We Feel Deserted By the International Gay Community” – Gay Iraqis
“Few People Seem to Care About Our Fate”
Three Iraq Safe Houses for Gays Forced To Close
LONDON and BAGHDAD, November 6, 2007 – Three out of the five gay safe houses for gay people in Iraq are being forced to close down, due to a lack of funds to pay their rent and utility bills, the London-based Iraqi LGBT revealed this afternoon.
The refuges were set up two years ago, to provide a place of safety for lesbian, gay, bisexual and transgender (LGBT) Iraqis who have fled homophobic threats and attempts to kill them by religious fundamentalists and death squads.
“Iraqi LGBT has made a huge effort to keep all of its five safe houses running, to provide refuge for gay, lesbian, bisexual and transgender Iraqis who have fled homophobic violence and threats to kill them,” said Ali Hili, founder and coordinator of the human rights group, Iraqi LGBT.
“Many of the people we helped have been targeted by the Iraqi police and by Shia militia and other fundamentalist factions.
“Because of a lack of funds, three safe houses have had to close their doors.
“This decision will break a lot of hearts, but we have no other choice. We don’t have the financial support to sustain these refuges.
“Over 30 gay residents who we cared for in these three safe houses now have to take their chances in a country where religious militia regularly seek out gays and execute them.
“Several months ago, two lesbians working with Iraqi LGBT were assassinated in the safe house they were running in Najaf, along with a young boy the women had rescued from the sex industry.
“We feel deserted by the international gay community. Few people seem to care about our fate,” Mr. Hili said.
“Many brave LGBT Iraqis assisted our efforts. We would like to acknowledge their exceptional commitment.
“Sabah, Gada, Sana and Mona are four lesbians who dedicated their time and energy to provide food, cleaning and support to people in the safe houses in their area.
“We’d also like to thank Hasan , Safa , Jawad, Laith , Gasaq and Rami,” said Mr Hilli.
Speaking from inside Iraq, Sabah, a 29 year old lesbian, who worked as a carer and ran a safe house in the south of Iraq, was distraught.
“The world has let us down so badly,” she said.
Safa is a gay man in the city of Ammara where he has been hiding for the last eight months from the police and Shia death squads
“Nowadays, we don’t dare be seen in the neighbourhoods where we used to live,” he said.
“It is too dangerous for anyone known to be gay or to have had a homosexual past,” he added.
Safa fled his hometown of Najaf because he was known to be gay and feared assassination.
“Iraqi LGBT is doing amazing, heroic work,” said Peter Tatchell of the UK-based gay human rights organisation, OutRage!
“It’s members inside Iraq are taking huge personal risks to protect the victims of homophobic persecution,” he pointed out.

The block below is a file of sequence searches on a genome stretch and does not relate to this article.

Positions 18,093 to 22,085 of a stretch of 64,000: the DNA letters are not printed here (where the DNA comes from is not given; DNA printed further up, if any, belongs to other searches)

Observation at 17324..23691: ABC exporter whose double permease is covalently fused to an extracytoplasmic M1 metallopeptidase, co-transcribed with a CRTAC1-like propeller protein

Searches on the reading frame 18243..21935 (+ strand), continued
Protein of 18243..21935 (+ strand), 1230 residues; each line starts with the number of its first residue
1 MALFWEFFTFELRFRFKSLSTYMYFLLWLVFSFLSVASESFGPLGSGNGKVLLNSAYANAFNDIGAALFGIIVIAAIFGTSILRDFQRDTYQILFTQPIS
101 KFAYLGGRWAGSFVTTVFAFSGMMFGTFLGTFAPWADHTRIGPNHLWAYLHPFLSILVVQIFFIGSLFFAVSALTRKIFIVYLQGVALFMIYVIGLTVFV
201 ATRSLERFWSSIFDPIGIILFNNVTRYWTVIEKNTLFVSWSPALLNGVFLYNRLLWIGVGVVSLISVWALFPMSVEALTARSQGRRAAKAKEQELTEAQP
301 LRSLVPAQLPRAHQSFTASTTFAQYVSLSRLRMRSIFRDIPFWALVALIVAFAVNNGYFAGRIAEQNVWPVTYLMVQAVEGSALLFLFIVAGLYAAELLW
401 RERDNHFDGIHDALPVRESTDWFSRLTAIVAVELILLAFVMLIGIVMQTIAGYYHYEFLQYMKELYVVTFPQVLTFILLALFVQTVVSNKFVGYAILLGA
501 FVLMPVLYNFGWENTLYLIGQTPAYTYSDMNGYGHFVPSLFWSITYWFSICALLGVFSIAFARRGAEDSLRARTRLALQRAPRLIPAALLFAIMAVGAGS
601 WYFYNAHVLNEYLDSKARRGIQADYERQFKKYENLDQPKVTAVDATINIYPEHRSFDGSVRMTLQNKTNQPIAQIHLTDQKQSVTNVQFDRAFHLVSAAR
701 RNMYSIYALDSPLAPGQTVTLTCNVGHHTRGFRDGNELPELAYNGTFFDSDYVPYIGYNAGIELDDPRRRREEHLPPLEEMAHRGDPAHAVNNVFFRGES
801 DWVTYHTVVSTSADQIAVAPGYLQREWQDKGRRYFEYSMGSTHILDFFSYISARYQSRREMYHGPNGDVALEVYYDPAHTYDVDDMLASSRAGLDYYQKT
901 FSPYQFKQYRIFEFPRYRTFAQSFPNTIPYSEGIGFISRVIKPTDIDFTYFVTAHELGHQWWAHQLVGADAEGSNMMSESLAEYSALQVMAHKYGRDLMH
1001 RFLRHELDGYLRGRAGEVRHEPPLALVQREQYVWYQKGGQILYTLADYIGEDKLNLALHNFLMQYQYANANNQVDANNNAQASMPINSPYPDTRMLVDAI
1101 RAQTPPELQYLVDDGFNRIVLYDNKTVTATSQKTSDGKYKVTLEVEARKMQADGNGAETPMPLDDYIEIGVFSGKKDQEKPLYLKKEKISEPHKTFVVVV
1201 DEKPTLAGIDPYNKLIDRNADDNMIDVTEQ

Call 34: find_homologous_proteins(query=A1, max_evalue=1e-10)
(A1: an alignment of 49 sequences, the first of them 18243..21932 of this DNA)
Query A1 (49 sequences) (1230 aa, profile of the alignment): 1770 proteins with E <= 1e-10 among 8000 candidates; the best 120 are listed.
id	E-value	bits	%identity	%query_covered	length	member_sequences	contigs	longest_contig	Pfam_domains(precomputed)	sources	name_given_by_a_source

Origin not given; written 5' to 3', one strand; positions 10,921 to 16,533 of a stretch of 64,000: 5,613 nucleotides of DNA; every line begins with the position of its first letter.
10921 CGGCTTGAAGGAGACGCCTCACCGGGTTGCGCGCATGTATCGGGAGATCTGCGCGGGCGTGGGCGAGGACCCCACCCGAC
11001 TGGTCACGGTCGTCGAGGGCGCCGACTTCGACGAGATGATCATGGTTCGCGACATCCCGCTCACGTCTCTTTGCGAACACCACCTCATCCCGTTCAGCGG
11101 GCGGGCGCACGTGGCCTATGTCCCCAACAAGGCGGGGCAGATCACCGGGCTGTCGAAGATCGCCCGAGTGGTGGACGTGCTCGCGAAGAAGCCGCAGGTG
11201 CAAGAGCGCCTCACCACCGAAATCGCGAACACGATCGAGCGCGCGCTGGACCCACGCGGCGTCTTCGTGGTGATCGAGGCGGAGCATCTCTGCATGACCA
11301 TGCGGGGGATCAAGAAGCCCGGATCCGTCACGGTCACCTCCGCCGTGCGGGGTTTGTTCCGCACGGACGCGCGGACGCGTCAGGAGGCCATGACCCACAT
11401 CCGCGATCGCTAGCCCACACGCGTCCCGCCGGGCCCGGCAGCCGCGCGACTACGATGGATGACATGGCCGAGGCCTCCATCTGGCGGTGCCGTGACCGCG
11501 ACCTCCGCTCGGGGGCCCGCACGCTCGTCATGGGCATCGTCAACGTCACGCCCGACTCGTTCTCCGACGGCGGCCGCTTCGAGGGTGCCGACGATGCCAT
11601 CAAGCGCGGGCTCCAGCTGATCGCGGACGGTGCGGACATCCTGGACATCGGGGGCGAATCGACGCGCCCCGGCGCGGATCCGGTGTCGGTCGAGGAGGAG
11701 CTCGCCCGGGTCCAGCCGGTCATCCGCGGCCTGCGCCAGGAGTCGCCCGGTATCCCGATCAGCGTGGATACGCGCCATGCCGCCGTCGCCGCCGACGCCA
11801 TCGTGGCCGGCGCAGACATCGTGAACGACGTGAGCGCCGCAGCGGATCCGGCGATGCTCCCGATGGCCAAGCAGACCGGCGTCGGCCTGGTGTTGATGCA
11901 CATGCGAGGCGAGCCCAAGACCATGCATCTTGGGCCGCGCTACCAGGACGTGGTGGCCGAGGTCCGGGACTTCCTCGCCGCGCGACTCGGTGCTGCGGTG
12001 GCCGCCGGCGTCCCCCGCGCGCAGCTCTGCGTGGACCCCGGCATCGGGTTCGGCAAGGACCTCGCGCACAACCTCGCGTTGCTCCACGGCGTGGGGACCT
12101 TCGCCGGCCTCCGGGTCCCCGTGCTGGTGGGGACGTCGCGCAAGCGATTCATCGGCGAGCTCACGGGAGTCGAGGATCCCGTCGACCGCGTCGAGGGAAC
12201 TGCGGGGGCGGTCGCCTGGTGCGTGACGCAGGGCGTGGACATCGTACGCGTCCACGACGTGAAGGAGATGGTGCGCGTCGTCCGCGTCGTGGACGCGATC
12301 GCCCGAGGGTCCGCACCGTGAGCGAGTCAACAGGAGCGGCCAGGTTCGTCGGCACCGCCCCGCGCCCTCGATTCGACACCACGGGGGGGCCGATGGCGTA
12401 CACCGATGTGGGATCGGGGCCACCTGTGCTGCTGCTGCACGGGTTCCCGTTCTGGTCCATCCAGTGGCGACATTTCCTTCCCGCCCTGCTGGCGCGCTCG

“Their efforts are truly inspirational.
“I urge the international LGBT community to rally round and raise the funds needed to sustain the remaining two safe houses. Please give generously,” he urged.
Meanwhile, Iraqi LGBT blames the Western invasion and occupation of their country for unleashing religious fanaticism and causing the current homophobic killing spree:
“Much of the world failed to oppose the invasion of Iraq in 2003 and to prevent what has turned out to be the worst western intervention catastrophe in modern history,” added Mr Hili.
“The Iraqi gay community feels badly let down in our moment of need.
“Are gay people in the United States, Britain and Australia aware of what their governments have done to our country?
“Their armies invaded and occupied our land, destroyed the infrastructure of government, and created the chaos and lawlessness that has allowed religious fundamentalism to flourish and to terrorise woman and gay people.
“Violence against gays has intensified sharply since late 2005, when Iraq’s leading Shiite Muslim cleric, Grand Ayatollah Ali al-Sistani, issued a fatwa, or religious decree, which declared that gays and lesbians should be ‘killed in the worst, most severe way possible’.
“Since then, LGBT people have been specifically targeted by the Madhi Army, the militia of fundamentalist Shia cleric, Muqtada al-Sadr, as well as by the Badr organisation and other Shia death squads. Badr is the military arm of the Supreme Council for Islamic Revolution in Iraq, which is one of the leading political forces in Baghdad's western-backed ruling coalition,” said Mr Hili.
Can you make a donation to help Iraqi lgbt sustain its magnificent efforts? YOU CAN MAKE AN ONLINE SECURE DONATION BY PAYPAL
OutRage! is working with Iraqi LGBT to support its work. Iraqi LGBT is coordinated by Ali Hili from the safety of London UK.
The group does not have its own bank account. Operating an Iraqi LGBT bank account in Baghdad would be suicide. For this reason, it has to operate its finances from London.
All the group’s members in London are Iraqi refugees seeking asylum. Their lack of proper legal status makes it impossible for them to open a bank account in the UK.
This is why Iraqi LGBT is asking that cheques be made payable to “OutRage!”, with a cover note marked “For Iraqi LGBT”, and sent to OutRage!, PO Box 17816, London SW14 8WT, England, UK.
OutRage! then forwards the donations received to Ali Hili and Iraqi LGBT for wire transfer to activists in Baghdad.
Be the love you seek.